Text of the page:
As the video streaming market has matured over the past years, quality of experience has improved a lot: consumers can choose from a wider variety of content offered by a wider variety of services, and almost all devices on the market can handle playback of high definition content. 

However, one part of audiences is at risk of being left behind: for those with a visual or hearing impairment, watching videos is not necessarily a great experience. To allow people with such impairments to consume your video content in a meaningful way, you can add accessibility features to your service. By doing so, you can increase the availability’ of your service in a broad sense, by not only delivering it to all devices, but for all people as well.

What is accessibility?

So, to start: what are accessibility features exactly? They come in different forms and most are aimed at either a hearing or visual impairment. When it comes to video, the most familiar ones are:

  • Captions for the deaf and hard of hearing (also known as SDH, or subtitles for the deaf and hard of hearing)
  • Audio description of visual content for those with low or no vision (also known as DVS, or descriptive video service)
captions example with no dialog

Still from Stanley Donen’s Charade’ (1963), taken from Wikipedia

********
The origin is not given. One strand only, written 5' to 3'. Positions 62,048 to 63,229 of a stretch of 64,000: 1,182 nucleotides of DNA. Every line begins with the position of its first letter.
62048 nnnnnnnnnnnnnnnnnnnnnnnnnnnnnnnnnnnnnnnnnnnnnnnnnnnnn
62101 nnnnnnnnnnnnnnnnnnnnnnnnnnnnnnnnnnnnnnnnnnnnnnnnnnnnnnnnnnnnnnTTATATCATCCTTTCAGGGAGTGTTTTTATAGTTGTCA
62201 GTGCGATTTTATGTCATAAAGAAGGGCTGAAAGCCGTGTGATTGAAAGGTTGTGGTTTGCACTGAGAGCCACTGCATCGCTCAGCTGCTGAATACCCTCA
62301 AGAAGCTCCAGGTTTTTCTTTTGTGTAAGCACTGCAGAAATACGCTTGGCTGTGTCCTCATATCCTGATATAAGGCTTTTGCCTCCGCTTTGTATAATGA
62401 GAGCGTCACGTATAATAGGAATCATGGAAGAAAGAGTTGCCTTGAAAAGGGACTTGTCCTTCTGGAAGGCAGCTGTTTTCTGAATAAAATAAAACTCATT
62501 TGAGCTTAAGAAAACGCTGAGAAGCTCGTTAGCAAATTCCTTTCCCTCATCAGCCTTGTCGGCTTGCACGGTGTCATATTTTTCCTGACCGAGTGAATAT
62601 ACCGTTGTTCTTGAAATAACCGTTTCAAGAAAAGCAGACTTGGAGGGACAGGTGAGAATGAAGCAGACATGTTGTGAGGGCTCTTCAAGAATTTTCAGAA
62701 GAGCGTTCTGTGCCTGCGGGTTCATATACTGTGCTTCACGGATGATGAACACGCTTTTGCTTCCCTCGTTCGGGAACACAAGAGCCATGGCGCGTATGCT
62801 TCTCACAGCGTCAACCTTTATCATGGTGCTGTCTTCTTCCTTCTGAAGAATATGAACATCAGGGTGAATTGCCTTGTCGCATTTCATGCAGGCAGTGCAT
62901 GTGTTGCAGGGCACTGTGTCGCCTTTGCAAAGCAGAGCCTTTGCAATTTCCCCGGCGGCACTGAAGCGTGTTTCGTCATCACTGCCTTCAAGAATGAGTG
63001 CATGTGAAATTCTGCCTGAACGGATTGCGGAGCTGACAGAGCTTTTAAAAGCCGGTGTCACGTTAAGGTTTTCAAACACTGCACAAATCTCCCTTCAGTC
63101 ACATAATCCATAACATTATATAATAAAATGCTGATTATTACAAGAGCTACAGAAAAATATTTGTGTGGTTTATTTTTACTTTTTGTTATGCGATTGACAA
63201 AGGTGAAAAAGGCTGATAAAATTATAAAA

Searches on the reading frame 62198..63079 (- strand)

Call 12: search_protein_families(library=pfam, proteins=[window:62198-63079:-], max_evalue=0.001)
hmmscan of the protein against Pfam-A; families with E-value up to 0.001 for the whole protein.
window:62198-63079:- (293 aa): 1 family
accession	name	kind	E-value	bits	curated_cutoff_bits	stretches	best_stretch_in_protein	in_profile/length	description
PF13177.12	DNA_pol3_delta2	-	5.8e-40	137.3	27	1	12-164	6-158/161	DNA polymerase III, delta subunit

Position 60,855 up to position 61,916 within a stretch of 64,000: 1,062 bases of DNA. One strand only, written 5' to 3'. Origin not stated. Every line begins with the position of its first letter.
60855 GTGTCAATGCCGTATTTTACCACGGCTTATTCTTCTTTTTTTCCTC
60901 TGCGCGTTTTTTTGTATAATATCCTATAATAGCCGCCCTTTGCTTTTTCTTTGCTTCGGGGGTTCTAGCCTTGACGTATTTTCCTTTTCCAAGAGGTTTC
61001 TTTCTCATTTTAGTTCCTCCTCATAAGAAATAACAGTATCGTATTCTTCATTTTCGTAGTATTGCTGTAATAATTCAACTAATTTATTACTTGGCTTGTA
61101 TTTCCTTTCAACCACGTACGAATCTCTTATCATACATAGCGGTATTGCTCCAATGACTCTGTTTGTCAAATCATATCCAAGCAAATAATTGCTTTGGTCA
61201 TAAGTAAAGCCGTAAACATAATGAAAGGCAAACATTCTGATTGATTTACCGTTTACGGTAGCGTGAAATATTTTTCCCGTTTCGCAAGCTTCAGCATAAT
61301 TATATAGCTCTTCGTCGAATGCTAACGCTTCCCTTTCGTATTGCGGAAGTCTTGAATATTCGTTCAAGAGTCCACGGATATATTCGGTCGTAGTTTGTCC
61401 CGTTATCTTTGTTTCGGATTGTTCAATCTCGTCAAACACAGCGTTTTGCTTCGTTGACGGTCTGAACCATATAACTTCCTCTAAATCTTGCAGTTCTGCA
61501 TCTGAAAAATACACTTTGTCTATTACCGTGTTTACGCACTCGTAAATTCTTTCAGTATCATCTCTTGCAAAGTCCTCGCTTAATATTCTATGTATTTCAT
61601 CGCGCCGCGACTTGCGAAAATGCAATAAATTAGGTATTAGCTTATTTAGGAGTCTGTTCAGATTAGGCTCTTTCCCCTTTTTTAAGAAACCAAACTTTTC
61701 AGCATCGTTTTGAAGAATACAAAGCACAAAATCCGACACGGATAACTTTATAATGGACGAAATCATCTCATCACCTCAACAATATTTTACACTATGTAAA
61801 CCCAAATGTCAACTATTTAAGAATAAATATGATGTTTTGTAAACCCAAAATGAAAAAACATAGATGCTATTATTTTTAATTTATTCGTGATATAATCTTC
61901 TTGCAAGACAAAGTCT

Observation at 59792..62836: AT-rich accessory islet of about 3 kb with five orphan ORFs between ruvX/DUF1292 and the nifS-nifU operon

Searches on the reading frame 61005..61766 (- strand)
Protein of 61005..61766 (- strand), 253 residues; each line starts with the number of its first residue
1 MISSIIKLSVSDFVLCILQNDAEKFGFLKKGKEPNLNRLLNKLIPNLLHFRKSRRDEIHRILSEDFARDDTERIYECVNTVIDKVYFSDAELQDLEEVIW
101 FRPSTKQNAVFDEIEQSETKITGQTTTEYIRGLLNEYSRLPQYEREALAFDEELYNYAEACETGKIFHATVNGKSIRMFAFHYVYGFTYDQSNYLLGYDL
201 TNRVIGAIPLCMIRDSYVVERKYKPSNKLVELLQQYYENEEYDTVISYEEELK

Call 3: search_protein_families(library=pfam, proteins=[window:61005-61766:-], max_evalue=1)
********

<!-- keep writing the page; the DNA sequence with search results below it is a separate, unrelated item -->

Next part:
Captions are similar to subtitles, but rather than only transcribing spoken dialog, they also describe the non-spoken elements of the audio track, such as birds whistling or music playing. Compared to audio description, they are more widely available, as they have been part of television services long before internet even existed, making them part of a well-known workflow.

Audio description

In between moments of spoken dialog, a track meant for audio description purposes adds spoken explanations of the most relevant visual information (e.g., somebody walking in a room). This accessibility feature isn’t as widely available as captions, but it is gaining traction.

There are two ways of delivering this feature: using a separate audio track that contains only the spoken explanations, which is then mixed with the normal audio on the client side (‘receiver mix’), or, in a more straightforward way, by offering an additional track that contains a ready mix of the audio description and the normal audio (‘broadcast mix’).

Delivering video with receiver mix’ audio descriptions adds more flexibility for the consumer. For example, when watching in the company of others, a person with a visual impairment could play the audio track containing the descriptions on headphones, while the normal audio track is playing through regular speakers. The problem is that this kind of delivery makes additional demands of client-side playback capabilities.

A broader approach

Improving accessibility is not limited to the features mentioned above. In fact, it is about everything you should take into consideration to improve the accessibility of your content for people with visual, hearing or other impairments:

  • Avoid high frequency flashes in the video so that they can’t trigger epileptic seizures, which you can check for using tools such as PEAT (e.g., in 1997, 600 children were hospitalized after the première of a Pokémon episode)
  • Use more than one color to communicate and work with high contrast colors for those who are color blind
  • Avoid patterned backgrounds (for those with visual impairment)